Dubbed Palm IIIc, the unit still remains lightweight at 6.8 ounces. The 256-color display uses thin film transistor technology, considered the most readable LCD technology available."The Palm IIIc is smaller than any of the Windows CE color units by far," said Gerry Purdy, principal analyst at Mobile Insights, in Mountain View, Calif.
The Palm IIIc will be priced at $449 and will include a rechargeable battery, 8MB of memory and the new Palm OS Version 3.5. Version 3.5 adds functionality to the interface such as allowing users to view both appointments and To Do lists simultaneously and to access to menu views by tapping at the top of the screen. Additional security features include masking and password protection.
Although few software vendors announced color applications for the Palm, the built-in programs will take advantage of color availability to do such things as highlight in red a scheduling conflict in the date book applet.
However, the biggest plus for color on handhelds will be evident when personal digital assistants routinely access the Internet wirelessly.
"Long term, the display is great when getting data out of the Internet. The Palm IIIc gets exciting when you marry that display with wireless and the Internet. After all, the Internet is a graphics-color environment," Purdy said.
Even when the same contrast ratio is used for color and monochrome displays, the brain interprets visual information more readily when displayed in color, according to Purdy.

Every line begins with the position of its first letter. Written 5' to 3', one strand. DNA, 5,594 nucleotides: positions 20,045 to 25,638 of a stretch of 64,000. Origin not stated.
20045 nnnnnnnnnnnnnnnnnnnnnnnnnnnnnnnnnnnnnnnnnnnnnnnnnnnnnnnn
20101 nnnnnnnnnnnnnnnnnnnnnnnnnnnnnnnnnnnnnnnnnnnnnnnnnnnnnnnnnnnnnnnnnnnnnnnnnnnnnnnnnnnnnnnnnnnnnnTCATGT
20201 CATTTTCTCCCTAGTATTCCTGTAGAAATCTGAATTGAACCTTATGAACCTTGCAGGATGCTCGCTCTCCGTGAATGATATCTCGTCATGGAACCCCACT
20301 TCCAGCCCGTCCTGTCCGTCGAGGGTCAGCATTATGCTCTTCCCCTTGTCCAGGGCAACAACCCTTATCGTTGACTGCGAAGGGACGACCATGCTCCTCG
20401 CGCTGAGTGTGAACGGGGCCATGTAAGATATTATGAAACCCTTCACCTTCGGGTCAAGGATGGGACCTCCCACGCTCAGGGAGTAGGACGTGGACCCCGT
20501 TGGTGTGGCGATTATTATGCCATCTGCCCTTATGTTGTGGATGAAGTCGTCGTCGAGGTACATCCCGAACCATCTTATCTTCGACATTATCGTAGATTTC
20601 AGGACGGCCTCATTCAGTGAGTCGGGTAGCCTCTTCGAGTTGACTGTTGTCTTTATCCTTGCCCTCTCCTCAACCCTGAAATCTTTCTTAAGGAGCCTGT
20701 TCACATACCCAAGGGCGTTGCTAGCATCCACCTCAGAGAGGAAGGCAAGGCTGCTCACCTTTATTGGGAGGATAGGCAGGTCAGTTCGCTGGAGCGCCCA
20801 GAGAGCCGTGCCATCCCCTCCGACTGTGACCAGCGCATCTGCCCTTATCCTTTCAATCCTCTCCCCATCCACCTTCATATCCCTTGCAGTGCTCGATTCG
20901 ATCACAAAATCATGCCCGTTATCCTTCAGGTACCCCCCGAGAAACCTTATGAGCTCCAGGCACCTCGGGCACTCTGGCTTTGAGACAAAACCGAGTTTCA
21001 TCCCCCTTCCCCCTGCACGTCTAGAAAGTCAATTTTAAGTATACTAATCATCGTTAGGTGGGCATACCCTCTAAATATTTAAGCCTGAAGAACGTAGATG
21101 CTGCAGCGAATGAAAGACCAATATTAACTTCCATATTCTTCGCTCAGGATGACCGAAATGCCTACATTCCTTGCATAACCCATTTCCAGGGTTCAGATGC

"Where it is not going to work well is outdoors in bright lights," Purdy added.
Color applications that will be available include Album To Go, a digital photo viewer from Club Photo; powerOne, an enhanced color calculator from Infinity Softworks; and Free Interactive Internet Service from AvantGo, which allows users to view Web content on about 350 licensed channels.
The second introduction was targeted at the business market, according to a 3Com spokesperson. The Palm IIIxe features a reduced price, $249, and increased memory 8MB over the standard Palm III product.
The company also introduced a collapsible $99 keyboard that folds into a quarter of its extended size.
Finally, 3com introduced a new pricing plan for its Palm.net wireless service for the Palm VII platform. In addition to its introductory $9.95 price for limited service, Palm.Net will offer a $44.99 per month program for its "unlimited access pricing plan," according to a spokesperson.
The Palm.net service currently covers 260 metropolitan areas in the United States.
All announced products are shipping now.
The announcement follows recent price cuts across the entire lineup of Palm handheld computers.
The Palm III, previously $179, now sells for $149. The Palm IIIx has been discounted from $299 to $229. The Palm V came down from $399 to $329. Pricing for the Palm Vx dropped from $449 to $399, and the Palm VII was marked down from $500 to $449.
Palm Computing, which is spinning off from parent 3Com, also recently announced plans for a $368 million IPO.